Rational root theorem


The Rational root theorem (or rational zero theorem) is a proven idea in mathematics. It says that if the coefficients of a polynomial are integers, then one can find all of the possible rational roots by dividing each factor of the constant term by each factor of the leading coefficient. [1][2]

Think about this polynomial: anxn + an-1xn-1 + an-2xn-2 + … + a0

All of the possible rational roots are these: ±factors of a0 / ±factors of an

This only finds the rational roots. There may be irrational or imaginary roots. Other theorems, such as Descartes’ rule of signs, help find how many imaginary roots there are for a given equation. [1]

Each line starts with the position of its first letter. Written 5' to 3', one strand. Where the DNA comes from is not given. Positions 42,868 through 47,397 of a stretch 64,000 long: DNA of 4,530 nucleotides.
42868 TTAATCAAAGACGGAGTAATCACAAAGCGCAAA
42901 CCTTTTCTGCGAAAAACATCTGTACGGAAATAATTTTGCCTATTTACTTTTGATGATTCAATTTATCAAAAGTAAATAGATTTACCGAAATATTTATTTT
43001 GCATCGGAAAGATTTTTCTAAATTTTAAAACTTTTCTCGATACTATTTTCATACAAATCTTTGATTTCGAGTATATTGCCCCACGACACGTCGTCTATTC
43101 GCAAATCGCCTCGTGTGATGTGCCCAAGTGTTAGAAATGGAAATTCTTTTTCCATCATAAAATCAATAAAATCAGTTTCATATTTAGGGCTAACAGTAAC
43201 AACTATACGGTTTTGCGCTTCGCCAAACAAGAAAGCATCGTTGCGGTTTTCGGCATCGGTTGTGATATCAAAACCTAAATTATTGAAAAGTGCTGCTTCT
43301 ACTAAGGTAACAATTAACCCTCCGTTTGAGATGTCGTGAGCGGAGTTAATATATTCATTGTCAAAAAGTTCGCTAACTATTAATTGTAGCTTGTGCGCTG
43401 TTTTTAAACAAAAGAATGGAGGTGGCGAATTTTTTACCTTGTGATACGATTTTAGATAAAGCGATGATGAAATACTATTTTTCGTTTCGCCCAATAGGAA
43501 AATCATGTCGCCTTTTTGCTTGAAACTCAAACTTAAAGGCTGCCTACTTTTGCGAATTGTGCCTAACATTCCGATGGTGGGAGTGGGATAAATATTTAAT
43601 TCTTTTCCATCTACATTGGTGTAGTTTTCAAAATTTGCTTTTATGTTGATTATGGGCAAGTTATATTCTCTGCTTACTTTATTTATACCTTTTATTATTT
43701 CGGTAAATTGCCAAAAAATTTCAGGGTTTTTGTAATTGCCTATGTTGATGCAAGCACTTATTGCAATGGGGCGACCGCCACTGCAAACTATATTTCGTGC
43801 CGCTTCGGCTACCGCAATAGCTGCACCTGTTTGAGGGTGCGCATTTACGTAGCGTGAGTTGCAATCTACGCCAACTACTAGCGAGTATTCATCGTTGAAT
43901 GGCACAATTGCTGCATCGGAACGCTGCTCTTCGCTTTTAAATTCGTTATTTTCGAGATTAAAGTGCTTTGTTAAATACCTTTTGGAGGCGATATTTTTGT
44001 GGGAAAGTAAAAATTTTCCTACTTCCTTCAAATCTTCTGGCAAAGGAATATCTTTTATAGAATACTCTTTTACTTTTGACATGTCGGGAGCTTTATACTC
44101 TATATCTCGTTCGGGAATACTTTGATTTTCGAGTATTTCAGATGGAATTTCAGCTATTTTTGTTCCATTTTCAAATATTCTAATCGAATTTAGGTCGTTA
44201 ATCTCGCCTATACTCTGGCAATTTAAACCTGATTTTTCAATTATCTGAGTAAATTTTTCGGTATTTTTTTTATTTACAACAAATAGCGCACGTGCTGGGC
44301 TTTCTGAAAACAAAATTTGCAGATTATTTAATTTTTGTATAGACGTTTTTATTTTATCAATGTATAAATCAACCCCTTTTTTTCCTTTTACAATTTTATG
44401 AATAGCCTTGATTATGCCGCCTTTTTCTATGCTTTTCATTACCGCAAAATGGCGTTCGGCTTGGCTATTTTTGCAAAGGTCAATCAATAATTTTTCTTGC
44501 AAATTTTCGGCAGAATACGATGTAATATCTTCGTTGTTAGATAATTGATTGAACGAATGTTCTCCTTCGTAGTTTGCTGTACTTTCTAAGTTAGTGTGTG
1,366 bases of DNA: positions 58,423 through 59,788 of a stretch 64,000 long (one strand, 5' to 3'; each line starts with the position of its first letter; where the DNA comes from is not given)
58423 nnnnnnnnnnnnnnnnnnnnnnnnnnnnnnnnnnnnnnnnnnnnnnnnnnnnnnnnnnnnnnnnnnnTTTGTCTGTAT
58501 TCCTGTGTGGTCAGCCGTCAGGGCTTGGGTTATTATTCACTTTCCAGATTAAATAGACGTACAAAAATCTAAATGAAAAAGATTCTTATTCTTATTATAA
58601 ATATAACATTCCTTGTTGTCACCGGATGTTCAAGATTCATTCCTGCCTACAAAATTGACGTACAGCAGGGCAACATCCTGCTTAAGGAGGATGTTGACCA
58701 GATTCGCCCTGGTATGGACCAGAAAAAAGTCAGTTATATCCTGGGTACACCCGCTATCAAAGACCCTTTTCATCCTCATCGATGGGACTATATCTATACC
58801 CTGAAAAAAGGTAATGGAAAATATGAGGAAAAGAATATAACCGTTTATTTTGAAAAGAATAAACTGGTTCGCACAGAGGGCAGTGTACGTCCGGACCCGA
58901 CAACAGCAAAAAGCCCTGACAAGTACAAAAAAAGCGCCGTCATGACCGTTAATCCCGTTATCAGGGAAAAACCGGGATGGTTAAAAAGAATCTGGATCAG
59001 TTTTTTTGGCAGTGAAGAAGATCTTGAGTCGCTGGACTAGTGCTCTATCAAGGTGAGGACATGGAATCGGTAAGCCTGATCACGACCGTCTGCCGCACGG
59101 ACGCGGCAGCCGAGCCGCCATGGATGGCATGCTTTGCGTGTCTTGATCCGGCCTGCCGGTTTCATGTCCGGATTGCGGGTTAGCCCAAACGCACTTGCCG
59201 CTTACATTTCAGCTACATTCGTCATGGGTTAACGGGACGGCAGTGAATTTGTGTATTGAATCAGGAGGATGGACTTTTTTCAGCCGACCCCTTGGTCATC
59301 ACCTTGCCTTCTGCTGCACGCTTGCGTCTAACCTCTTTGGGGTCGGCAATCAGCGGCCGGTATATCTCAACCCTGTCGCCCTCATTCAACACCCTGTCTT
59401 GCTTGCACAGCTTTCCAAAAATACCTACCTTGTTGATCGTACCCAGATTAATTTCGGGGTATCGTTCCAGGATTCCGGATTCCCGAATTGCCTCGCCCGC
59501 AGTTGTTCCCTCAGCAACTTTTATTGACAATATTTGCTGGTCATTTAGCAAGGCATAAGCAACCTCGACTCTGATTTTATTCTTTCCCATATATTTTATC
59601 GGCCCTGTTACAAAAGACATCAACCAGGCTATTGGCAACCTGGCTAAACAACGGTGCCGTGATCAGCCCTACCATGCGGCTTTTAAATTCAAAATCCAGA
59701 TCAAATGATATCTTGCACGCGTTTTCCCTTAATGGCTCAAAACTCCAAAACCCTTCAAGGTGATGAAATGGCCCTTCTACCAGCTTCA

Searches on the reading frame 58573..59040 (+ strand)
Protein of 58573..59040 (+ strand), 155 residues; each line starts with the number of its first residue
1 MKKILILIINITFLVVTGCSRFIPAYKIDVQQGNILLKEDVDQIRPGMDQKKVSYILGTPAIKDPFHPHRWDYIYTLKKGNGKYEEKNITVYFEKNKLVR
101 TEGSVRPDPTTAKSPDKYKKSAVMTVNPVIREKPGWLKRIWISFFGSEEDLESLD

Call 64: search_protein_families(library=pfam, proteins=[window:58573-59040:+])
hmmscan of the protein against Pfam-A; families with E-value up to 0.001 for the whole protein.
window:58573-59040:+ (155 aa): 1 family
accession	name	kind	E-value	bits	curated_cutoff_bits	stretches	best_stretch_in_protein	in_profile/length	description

Example change

Think about this polynomial: 15x4 + 2x3 – 10x2 + x – 8

Factors of the leading coefficient are: 15: ±1,±3,±5,±15

Factors of the constant are: -8: ±1,±2,±4,±8

Possible rational roots are: ±1/1, ±2/1, ±4/1, ±8/1, ±1/3, ±2/3, ±4/3, ±8/3, ±1/5, ±2/5, ±4/5, ±8/5, ±1/15, ±2/15, ±4/15, ±8/15

References change

  1. Larson, Ron. Algebra 2. Evanston, IL: McDougal Littell, 2007. Print.
  2. Phillip S. Jones, Jack D. Bedient: The historical roots of elementary mathematics. Dover Courier Publications 1998, ISBN 0-486-25563-8, pp. 116–117